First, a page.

Unsurprisingly, 2023 also saw an uptick in discourse around responsible AI, with stakeholders from various sectors engaging in conversations about the ethical, legal and social implications of this rapidly evolving technology.
Husain pointed to the Hollywood writers’ strike as a major development that reflects the growing tension between the pursuit of efficiency through AI and society’s desire to protect the rights and interests of individuals.
Ethical conversations about the development and use of AI can be split into two camps. On one side, there are generative AI accelerationists, who advocate for rapid innovation and deployment of AI systems even if it means potentially disregarding ethical considerations such as bias, transparency and privacy. On the other side are the generative AI decelerationists, who argue for more caution and increased AI regulation in order to prevent potential harm to society.
In response to these concerns, governments and regulatory bodies around the world have increased their scrutiny of AI technology and how it is applied. In October, the Biden administration issued an executive order for the responsible development of AI, the first of its kind in history. The year also brought the first leader-level summits dedicated specifically to addressing AI safety risks. The Responsible AI Leadership Summit was held in April, and the AI Governance Summit, hosted by the World Economic Forum, took place in November.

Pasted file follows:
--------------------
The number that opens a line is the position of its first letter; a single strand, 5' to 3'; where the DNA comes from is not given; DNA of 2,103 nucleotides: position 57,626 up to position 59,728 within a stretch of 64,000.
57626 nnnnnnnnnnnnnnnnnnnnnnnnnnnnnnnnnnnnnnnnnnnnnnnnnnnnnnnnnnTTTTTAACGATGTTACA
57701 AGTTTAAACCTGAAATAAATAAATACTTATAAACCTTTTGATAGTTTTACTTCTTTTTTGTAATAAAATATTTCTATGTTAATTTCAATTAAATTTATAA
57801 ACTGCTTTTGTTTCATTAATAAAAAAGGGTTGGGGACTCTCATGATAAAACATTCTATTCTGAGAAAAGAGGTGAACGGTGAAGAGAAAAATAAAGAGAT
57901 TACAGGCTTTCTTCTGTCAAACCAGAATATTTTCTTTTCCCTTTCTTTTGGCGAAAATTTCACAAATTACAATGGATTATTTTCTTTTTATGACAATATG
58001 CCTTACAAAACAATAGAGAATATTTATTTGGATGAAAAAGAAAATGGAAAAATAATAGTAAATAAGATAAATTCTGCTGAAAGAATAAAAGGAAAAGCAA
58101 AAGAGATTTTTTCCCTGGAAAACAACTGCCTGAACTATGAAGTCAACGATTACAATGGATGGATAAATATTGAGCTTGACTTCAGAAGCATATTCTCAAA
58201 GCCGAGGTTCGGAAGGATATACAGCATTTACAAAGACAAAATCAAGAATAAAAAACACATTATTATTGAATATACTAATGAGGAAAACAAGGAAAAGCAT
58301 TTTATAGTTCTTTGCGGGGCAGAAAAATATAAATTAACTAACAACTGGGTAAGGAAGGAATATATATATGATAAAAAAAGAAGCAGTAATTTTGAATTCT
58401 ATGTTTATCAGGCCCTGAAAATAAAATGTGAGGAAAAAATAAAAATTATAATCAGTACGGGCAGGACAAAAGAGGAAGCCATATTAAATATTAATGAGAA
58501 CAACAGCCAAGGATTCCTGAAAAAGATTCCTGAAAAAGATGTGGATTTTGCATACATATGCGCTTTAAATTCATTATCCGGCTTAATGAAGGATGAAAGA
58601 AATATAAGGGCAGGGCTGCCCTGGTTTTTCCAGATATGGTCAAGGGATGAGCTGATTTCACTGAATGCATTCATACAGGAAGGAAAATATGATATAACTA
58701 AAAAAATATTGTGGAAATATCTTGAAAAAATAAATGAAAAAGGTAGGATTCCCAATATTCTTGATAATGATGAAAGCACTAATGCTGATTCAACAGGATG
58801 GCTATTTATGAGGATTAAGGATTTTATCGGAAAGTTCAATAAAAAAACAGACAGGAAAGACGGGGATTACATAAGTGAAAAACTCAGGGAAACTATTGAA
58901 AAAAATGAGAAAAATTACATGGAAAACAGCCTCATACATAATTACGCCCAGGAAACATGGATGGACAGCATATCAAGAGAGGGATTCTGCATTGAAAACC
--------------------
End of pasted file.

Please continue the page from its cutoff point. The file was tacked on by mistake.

Barely a month after the November summit, the EU passed the Artificial Intelligence Act, a comprehensive framework for the development and use of AI in the EU. The act covers a wide range of applications and establishes rules for transparency, accountability and risk management; it intent is to ensure that AI is developed in a way that is safe and ethical, while respecting fundamental human rights such as privacy.
2023 was a pivotal year that brought AI to the forefront, with advances in machine learning and natural language processing technologies taking the spotlight. The increased adoption of AI models and edge computing solutions has enabled businesses to automate processes and improve decision making, among other positives.
However, with the benefits of AI come concerns around its ethical, legal and social implications. Discussions about responsible AI and decisions supporting increased regulation of the sector have begun and look set to continue.
Securities Disclosure: I, Meagen Seatter, hold no direct investment interest in any company mentioned in this article.